Calculating the forces the mesh covering would put into the supporting structure was far from easy.
Designer Robert Benaim & Partners director Brian Bell explains: 'To calculate wind loading we consulted every available authority, to no avail. So we made intelligent guesses, then carried out wind tunnel tests to confirm them.'
Wind loading turned out to depend very much on the angle between the wind and the net - it became more 'opaque' as the angle increased beyond 90degrees. Benaim also assumed that a 3m height of litter would build up around the perimeter, turning the blocked mesh completely opaque. For snow loading a different approach was adopted.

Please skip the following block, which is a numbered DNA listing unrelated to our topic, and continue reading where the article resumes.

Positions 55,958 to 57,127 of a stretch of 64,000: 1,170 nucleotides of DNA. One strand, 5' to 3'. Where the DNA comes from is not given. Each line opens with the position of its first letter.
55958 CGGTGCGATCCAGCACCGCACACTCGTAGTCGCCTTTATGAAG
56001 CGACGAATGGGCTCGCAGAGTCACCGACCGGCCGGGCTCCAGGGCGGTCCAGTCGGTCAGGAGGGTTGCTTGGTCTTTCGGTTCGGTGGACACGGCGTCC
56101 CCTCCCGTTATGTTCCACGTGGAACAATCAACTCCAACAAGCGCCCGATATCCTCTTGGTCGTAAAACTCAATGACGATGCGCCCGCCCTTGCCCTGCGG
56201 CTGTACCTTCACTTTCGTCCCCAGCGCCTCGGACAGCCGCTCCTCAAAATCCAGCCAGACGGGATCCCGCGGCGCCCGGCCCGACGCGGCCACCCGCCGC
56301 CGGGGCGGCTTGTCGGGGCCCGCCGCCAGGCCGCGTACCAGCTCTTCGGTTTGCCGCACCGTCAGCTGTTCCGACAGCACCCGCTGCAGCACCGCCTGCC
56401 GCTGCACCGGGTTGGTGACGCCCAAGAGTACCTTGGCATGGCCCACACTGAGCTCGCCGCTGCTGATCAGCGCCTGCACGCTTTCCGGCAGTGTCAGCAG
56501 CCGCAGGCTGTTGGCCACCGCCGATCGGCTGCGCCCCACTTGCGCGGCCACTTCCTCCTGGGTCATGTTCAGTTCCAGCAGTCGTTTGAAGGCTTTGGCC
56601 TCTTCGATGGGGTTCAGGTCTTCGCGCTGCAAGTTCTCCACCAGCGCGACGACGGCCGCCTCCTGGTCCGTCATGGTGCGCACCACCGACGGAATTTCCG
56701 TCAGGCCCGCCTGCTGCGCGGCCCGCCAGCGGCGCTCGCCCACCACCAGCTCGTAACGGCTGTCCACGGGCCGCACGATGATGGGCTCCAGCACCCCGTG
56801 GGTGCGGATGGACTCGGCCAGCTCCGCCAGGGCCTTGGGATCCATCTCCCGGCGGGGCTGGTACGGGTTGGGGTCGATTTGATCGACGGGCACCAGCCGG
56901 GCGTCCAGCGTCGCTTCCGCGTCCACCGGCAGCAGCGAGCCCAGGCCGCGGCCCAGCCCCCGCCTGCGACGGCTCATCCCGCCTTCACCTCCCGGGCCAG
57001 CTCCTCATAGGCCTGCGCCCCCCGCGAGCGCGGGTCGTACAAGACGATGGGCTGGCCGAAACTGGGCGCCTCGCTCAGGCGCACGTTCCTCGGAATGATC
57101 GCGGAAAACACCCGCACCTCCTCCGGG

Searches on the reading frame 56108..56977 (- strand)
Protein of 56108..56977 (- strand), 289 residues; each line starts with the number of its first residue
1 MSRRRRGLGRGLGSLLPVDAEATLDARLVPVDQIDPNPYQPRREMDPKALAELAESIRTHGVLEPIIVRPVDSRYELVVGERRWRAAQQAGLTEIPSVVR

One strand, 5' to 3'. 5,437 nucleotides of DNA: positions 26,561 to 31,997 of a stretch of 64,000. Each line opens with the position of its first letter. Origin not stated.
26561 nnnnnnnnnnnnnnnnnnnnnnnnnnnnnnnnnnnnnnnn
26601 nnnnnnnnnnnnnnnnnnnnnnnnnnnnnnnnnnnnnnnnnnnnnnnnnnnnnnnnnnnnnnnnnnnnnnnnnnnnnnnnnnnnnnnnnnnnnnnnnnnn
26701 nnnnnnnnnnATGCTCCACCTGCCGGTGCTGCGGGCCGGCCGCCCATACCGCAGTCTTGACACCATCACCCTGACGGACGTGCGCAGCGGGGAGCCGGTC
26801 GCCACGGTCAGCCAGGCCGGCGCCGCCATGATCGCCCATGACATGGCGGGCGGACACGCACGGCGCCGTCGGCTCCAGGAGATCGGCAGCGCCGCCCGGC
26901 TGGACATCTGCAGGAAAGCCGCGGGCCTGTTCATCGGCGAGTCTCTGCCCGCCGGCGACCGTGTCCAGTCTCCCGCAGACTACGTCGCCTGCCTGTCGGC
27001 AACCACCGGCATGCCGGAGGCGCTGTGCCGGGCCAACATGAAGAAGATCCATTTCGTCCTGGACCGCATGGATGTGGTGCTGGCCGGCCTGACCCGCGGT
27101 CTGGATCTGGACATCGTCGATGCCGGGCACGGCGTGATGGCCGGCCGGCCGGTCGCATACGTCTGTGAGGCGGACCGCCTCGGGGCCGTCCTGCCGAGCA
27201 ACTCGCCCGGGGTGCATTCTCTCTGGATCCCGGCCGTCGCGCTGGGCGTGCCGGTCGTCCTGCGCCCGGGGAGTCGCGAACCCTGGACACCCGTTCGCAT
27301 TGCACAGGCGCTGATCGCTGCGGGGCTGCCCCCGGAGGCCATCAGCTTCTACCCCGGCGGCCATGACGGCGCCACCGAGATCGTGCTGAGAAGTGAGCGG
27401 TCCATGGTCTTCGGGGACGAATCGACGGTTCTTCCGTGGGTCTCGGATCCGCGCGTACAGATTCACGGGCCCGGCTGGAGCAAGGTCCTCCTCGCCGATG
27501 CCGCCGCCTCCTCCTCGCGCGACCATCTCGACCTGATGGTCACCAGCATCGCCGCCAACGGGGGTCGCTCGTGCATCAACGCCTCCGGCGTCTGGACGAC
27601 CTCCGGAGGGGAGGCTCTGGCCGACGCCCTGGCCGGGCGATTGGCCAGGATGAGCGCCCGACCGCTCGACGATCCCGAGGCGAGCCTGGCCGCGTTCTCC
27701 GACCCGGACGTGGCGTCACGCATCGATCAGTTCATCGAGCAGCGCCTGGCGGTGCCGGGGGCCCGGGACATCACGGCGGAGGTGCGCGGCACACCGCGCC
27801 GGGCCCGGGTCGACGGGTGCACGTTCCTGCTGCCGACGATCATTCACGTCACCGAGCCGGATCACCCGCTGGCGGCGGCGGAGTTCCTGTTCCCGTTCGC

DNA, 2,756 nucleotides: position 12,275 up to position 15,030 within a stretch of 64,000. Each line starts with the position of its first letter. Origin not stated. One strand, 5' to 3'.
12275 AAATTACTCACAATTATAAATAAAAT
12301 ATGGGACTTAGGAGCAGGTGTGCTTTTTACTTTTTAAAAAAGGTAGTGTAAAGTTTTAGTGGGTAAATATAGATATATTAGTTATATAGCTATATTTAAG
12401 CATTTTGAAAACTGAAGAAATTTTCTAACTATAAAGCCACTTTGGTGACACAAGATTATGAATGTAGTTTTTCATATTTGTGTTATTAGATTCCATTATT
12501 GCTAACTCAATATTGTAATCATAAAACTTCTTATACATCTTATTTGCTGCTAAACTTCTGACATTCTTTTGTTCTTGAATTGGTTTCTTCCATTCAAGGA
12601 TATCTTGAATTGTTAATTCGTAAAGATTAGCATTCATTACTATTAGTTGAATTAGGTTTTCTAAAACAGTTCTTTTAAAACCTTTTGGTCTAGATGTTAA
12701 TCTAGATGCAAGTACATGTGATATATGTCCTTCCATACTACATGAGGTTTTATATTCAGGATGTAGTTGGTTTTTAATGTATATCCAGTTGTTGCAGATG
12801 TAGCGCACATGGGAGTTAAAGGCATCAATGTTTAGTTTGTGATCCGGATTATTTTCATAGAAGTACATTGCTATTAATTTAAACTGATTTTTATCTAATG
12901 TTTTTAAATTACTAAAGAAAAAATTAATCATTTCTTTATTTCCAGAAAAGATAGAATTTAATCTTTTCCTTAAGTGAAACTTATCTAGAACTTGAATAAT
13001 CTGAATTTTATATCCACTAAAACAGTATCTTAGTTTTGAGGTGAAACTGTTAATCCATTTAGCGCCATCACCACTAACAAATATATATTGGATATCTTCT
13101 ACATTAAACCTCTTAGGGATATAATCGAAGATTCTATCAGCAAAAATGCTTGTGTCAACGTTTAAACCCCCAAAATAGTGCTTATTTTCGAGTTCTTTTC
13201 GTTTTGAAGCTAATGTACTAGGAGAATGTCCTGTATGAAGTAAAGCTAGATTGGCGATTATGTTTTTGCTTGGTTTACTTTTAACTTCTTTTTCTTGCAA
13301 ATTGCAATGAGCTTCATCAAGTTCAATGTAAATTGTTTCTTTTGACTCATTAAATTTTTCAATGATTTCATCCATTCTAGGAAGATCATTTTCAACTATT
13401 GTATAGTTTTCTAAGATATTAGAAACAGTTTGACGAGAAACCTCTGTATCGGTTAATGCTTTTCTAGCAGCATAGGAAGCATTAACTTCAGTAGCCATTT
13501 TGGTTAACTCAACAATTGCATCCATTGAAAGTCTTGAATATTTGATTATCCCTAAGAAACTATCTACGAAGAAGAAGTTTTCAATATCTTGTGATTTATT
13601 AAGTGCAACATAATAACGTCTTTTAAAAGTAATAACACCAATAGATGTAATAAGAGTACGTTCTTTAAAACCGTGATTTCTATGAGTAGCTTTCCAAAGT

'The standard cable ties that connect sections of the mesh together act as snow fuses', says Bell. 'In the rare event of a significant snowfall they would fail, dumping the snow and relieving the load on the structure.'
Hales is quite happy with this solution, suggested originally by cable- net subcontractor Bryden Ropes. 'If the fuses blow it would be a simple job to refix the ties,' Shutes points out.
Final calculations showed 32mm steel cable would be needed for the main cable net, with 12mm secondaries. 'This represents a factor of safety of 1.5 rather than the 8 or 10 that would be used for crane ropes and the like,' Bell adds. 'But with no fatigue problems to worry about, because our cables aren't constantly running over small diameter pulleys, this is acceptable for what is essentially a short life structure.'